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Feds approves hemp program, clearing way for Wyoming producers
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Feds approves hemp program, clearing way for Wyoming producers

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Hemp Growing Rules

Workers at MERJ farms unload hemp plants Oct. 10 during the first harvest at the Sullivan County farm in Bristol, Tenn. U.S. agriculture officials finalized a rule in late October that will allow farmers to legally grow hemp.

The U.S. Department of Agriculture approved interim regulations for industrial hemp production this week, clearing the way for a state program set up by Wyoming lawmakers earlier this year.

The long-awaited clearing away of that bureaucratic hurdle allows the state Department of Agriculture to finalize rules it has been drafting throughout the spring and summer, hopefully allowing Wyoming farmers to begin producing the hardy cash crop in time for the 2020 growing season.

“We’re excited to move forward in this process to provide more crop options for producers in Wyoming,” Doug Miyamoto, director of the Wyoming Department of Agriculture, said in a statement. “With the release of this interim final rule, we have the opportunity to amend the plan we submitted in April to better align our program with the federal regulatory framework to increase our chances of receiving delegated authority to regulate hemp in Wyoming.”

Though Wyoming submitted its industrial hemp production plan back in April, the state’s growers have been kept in limbo by the federal government, which had still not conceived of a formal process to regulate hemp on a federal level.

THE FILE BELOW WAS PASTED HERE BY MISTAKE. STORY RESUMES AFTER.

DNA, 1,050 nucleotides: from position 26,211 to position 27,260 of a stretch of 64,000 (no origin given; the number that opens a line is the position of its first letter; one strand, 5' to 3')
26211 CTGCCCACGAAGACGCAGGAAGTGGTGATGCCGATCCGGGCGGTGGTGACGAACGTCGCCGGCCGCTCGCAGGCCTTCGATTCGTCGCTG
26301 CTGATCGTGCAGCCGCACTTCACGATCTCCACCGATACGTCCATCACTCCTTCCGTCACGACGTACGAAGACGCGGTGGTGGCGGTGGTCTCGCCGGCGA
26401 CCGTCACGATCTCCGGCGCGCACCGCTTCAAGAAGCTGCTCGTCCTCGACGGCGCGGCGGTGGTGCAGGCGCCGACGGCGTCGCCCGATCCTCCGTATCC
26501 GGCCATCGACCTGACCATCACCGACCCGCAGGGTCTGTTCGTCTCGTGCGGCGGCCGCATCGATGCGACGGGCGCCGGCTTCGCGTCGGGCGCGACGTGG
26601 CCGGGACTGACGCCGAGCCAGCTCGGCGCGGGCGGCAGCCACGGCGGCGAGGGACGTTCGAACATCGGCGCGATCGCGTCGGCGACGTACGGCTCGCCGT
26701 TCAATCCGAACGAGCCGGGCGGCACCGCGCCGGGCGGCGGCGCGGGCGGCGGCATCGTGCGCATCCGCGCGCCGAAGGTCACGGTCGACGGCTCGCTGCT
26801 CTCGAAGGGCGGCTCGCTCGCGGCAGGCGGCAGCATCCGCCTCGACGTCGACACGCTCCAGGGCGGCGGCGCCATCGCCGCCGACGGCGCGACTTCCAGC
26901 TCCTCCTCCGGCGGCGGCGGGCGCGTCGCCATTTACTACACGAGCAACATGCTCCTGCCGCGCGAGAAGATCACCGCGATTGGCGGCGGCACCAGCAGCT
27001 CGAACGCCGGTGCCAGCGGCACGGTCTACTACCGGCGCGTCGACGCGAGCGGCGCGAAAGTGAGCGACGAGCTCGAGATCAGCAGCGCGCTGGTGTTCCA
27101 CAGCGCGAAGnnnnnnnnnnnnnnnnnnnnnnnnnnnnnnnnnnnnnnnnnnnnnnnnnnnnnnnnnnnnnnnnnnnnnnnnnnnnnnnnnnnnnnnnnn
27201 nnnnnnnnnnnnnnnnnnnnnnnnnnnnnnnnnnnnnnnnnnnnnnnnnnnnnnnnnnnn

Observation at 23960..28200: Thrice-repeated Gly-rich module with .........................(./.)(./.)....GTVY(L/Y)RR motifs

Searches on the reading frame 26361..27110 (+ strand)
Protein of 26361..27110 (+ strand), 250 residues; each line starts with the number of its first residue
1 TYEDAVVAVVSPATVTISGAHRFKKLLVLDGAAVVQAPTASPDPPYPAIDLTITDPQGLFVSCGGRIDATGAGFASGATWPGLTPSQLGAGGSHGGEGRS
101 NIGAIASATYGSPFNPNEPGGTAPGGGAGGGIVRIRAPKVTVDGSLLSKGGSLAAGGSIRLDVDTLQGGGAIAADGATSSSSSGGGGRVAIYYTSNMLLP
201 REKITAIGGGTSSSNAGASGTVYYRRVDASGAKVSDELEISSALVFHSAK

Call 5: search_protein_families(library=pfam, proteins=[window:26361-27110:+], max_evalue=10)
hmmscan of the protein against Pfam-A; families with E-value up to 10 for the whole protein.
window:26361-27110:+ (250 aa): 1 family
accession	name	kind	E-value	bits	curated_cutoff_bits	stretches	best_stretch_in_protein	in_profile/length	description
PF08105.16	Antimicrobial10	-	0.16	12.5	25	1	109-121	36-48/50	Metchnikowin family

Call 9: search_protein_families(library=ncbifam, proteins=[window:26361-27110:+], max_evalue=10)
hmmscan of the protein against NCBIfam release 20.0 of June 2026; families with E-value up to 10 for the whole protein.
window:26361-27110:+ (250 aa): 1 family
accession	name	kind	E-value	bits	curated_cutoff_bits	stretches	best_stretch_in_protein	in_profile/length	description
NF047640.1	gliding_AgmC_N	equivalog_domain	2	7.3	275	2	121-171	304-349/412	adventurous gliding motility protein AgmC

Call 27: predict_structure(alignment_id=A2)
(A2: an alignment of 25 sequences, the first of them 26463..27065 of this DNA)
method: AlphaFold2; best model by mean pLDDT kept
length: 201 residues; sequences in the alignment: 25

In the meantime, the state’s Department of Agriculture has already been working to set itself up for success. At a meeting of the Legislature’s Joint Committee on Agriculture, State and Public Lands & Water Resources in Dubois last week, representatives from the department provided lawmakers with a status update on a state-level testing program for the crop, which was set up with guidance from states like Kentucky and Colorado.

The hemp plant – which was still technically illegal until the passage of the 2018 Farm Bill this past winter – shares similar characteristics to cannabis plants that contain psychoactive properties. However, it lacks a sufficient amount of the psychoactive compound THC that gets people “high.”

While Wyoming has chosen to abstain from growing until the federal rules were finalized, states like West Virginia and New York have already begun producing industrial hemp in anticipation of legalization, while others like Kentucky and Colorado have been producing the tough, fibrous material in research environments for several years.

Wyoming sees a significant amount of promise in the new cash crop, which could help to diversify the revenue streams of many farmers located on the high plains.

In April, a summit in Casper attracted hundreds of growers looking to learn more about how to maximize the crop’s potential in the state. By 2022, one trade publication anticipated more than 3,300 acres of the plant could be growing in Wyoming.

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Politics Reporter

Nick Reynolds covers state politics and policy. A native of Central New York, he has spent his career covering governments big and small, and several Congressional campaigns. He graduated from the State University of New York at Brockport in 2015.

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